Dunleavy declares disaster for Buckland, as flooding subsides but mess remains - Must Read Alaska
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Monday, August 2, 2021
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Dunleavy declares disaster for Buckland, as flooding subsides but mess remains

Gov. Mike Dunleavy declared a disaster for the City of Buckland and Native Village of Buckland after an ice jam on the Buckland River caused severe flooding in the city.

The declaration activates the state’s Individual and Public Assistance disaster recovery programs.

“I have directed all state agencies to provide assistance in the most expeditious manner possible,” said Governor Dunleavy. “The flooding caused significant damage to homes, roads and utility infrastructure so a declaration is warranted to get the community back on its feet as soon as possible.”

The City of Buckland and the Northwest Arctic Borough had both declared disasters in response to the flooding that began May 12. The flooding brought more than five feet of water and river ice into the community and inundated homes, forcing evacuations. A “boil water” notice is in effect because of impacts to the water treatment plant. Displaced stove oil barrels have left some homes without heat.

“We’re sad to see this happen to the people of Buckland, but the city, tribe, and borough’s response to this event has been incredible,” said Bryan Fisher, Director of the Division of Homeland Security and Emergency Management. “This community had a Small Community Emergency Response Plan and enacted it immediately. Coordination between Buckland, the Northwest Arctic Borough, and the state has been seamless.The leadership and residents of Buckland should be commended for their preparedness, quick actions, and resilience.”

The water level has dropped in the community and responders are beginning a more thorough damage assessment.

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Suzanne Downing had careers in business and journalism before serving as the Director of Faith and Community-based Initiatives for Florida Gov. Jeb Bush and returning to Alaska to serve as speechwriter for Gov. Sean Parnell. Born on the Oregon coast, she moved to Alaska in 1969.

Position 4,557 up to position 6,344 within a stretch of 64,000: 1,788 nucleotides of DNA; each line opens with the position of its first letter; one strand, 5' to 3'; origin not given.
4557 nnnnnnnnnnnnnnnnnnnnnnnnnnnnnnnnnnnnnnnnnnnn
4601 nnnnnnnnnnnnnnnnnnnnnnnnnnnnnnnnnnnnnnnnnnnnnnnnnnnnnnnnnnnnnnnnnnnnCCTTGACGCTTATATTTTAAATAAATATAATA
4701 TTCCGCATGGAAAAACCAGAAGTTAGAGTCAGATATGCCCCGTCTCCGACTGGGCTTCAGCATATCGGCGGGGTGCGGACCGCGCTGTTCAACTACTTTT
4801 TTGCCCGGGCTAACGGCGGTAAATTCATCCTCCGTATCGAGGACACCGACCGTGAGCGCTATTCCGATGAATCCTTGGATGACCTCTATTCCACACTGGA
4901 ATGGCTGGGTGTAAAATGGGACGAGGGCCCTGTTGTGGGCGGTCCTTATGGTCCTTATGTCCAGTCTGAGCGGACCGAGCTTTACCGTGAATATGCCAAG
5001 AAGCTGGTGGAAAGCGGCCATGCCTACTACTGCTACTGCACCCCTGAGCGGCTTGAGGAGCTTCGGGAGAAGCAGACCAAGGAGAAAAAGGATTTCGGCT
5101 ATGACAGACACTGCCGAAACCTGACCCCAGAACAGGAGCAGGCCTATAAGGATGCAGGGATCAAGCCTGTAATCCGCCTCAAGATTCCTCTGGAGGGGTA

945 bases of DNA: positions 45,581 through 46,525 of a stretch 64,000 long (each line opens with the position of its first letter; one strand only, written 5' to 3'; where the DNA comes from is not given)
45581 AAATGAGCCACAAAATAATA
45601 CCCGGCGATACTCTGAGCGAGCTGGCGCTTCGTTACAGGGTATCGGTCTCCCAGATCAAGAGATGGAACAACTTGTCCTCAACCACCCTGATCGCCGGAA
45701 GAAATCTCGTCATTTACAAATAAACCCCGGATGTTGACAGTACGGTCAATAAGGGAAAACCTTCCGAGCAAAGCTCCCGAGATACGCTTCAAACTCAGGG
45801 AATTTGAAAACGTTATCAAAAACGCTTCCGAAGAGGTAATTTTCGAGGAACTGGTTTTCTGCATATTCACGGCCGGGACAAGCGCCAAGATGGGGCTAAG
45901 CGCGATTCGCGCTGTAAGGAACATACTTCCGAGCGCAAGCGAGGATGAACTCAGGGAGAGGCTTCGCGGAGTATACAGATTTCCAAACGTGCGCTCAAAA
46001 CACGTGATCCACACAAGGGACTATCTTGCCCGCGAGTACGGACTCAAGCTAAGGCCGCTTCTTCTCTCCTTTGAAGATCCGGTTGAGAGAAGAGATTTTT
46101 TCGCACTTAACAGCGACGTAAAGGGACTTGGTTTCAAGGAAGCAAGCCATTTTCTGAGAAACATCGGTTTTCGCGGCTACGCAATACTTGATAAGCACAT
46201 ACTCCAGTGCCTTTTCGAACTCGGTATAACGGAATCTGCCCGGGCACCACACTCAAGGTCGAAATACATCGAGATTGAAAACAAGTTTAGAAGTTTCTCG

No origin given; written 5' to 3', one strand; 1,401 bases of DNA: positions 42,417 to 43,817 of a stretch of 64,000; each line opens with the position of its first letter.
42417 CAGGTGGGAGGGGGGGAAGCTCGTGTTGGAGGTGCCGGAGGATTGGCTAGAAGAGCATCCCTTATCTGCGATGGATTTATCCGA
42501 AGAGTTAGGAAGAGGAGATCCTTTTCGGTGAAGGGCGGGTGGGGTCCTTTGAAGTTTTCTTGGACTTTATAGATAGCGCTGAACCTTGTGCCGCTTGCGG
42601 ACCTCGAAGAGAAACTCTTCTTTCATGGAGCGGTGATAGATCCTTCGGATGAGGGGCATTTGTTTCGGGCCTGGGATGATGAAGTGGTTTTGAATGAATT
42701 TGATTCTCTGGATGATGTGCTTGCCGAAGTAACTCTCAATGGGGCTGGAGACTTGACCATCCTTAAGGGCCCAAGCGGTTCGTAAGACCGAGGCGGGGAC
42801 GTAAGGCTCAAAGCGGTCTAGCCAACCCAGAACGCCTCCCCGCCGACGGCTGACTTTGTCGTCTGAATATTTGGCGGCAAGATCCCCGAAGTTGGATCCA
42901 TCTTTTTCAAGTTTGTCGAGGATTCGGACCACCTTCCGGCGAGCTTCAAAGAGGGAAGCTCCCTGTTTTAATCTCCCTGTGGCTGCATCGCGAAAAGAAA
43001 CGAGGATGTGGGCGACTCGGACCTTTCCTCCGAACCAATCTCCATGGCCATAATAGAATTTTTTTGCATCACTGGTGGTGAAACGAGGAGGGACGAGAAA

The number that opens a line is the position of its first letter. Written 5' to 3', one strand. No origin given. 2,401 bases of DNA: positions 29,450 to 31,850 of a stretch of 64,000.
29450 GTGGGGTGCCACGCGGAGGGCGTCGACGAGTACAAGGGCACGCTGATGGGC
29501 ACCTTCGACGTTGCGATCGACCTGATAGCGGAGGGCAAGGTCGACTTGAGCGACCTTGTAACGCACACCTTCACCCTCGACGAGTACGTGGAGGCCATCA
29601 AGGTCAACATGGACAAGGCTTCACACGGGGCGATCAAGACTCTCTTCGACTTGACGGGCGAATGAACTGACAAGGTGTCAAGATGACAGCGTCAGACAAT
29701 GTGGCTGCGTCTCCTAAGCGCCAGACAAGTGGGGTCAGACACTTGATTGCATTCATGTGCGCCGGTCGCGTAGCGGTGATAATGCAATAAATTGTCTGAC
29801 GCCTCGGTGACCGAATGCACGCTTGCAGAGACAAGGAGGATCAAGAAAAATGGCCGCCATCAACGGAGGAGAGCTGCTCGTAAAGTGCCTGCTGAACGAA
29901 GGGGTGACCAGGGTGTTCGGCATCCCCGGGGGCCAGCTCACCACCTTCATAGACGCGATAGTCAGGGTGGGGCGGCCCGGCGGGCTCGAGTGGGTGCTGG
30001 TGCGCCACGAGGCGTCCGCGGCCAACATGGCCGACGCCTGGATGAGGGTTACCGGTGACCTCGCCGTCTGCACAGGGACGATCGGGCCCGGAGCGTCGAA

Latest comments

  • Looks like a beautiful village right on the river and I’d assume great fishing there as well! Many of our Alaskan Native Villages were traditionally built in locations where there was good subsistence fishing, hunting and trapping, and not necessarily on flood free high ground. There’s a massive multi-trillion dollar federal infrastructure bill being proposed, and we have a lot of worthy projects around the state that need funding! Now is the time for all of our State & Federal Representatives, and Local Governments to Draft Proposals for Critical Infrastructure Improvements that are needed all over Alaska, and work on getting as much of the Federal Funding as possible! With the help of federal funding some of these at risk villages could be relocated to higher ground and egress roads could be built to provide safe evacuation routes in the event of seasonally flooding, or tidal anomalies.

  • Villagers told me 40 years ago that they used to move the village often but after the runway and school were built they were stuck there. Evidently nobody bothered to ask them for their opinion.

  • Sorry, but no funding for those who continue to build and reside in flooded areas and continue to exhaust resources to live in remote areas of the state. They took the risk, they lost, and now the rest of the other people PAY.

  • So if we take down the school and remove the landing strip then they will be capable of moving on their own again? They won’t be stuck? If their opinion was asked do you think they would of recommend we build schools and airports someplace else? I don’t think so Ben

  • So now that they have a runway and school they are stuck Ben?

  • Ask their opinion on how to move the school and airport Ben? Is that what you meant?

  • Good for you, Governor Dunleavy! I’m sure not one resident of the city or village of Buckland will sign the recall.

  • The villagers said they used to tow their houses with their boats up or down the river every year or so to utilize a new area.. It is a bit more difficult to move a school, including a playground, that is built on pilings in a swamp. I’m pretty certain they would not have picked the swamp, although, it is perhaps better than a gravel spit sticking out into the ocean.

  • Paul, Ben is absolutely correct, sorry to burst your bubble. Many tribal groups had several different spots or villages for use throughout the year. Fishing, Berry Picking, Hunting, Winter encampment and so forth. These encampments were chosen for their access to a resource and also in recognition that location was important when the ice broke up or the wind blew! Perhaps you should spend some time in Rural Alaska and enlarge your thinking. Yes, the School, like the Church used to be, is now the center of Rural Life. The tank farms and airport provide the means to stay where the School is. Good thing that those smart Engineers designed the Tank Farm and Airport to withstand a high flood, if they didn’t then this would have truly been a disaster.

  • I was in Kivalina two years ago working , while the state (your tax dollars) were building a roadway.
    Seven miles out from the mountains to the deteriorating 1/4 mile wide island on the edge of the Chukchi Sea. In the new area, away from the damage of the ocean waves eating away the island. Plus they are building a New water system and a New school for them too. Yes half of the town was in favor of the new changes the other half, was not moving.
    More of your tax dollars to rescue them, the next winter storm.
    Even tho the state built a new Safe place, for them to move.

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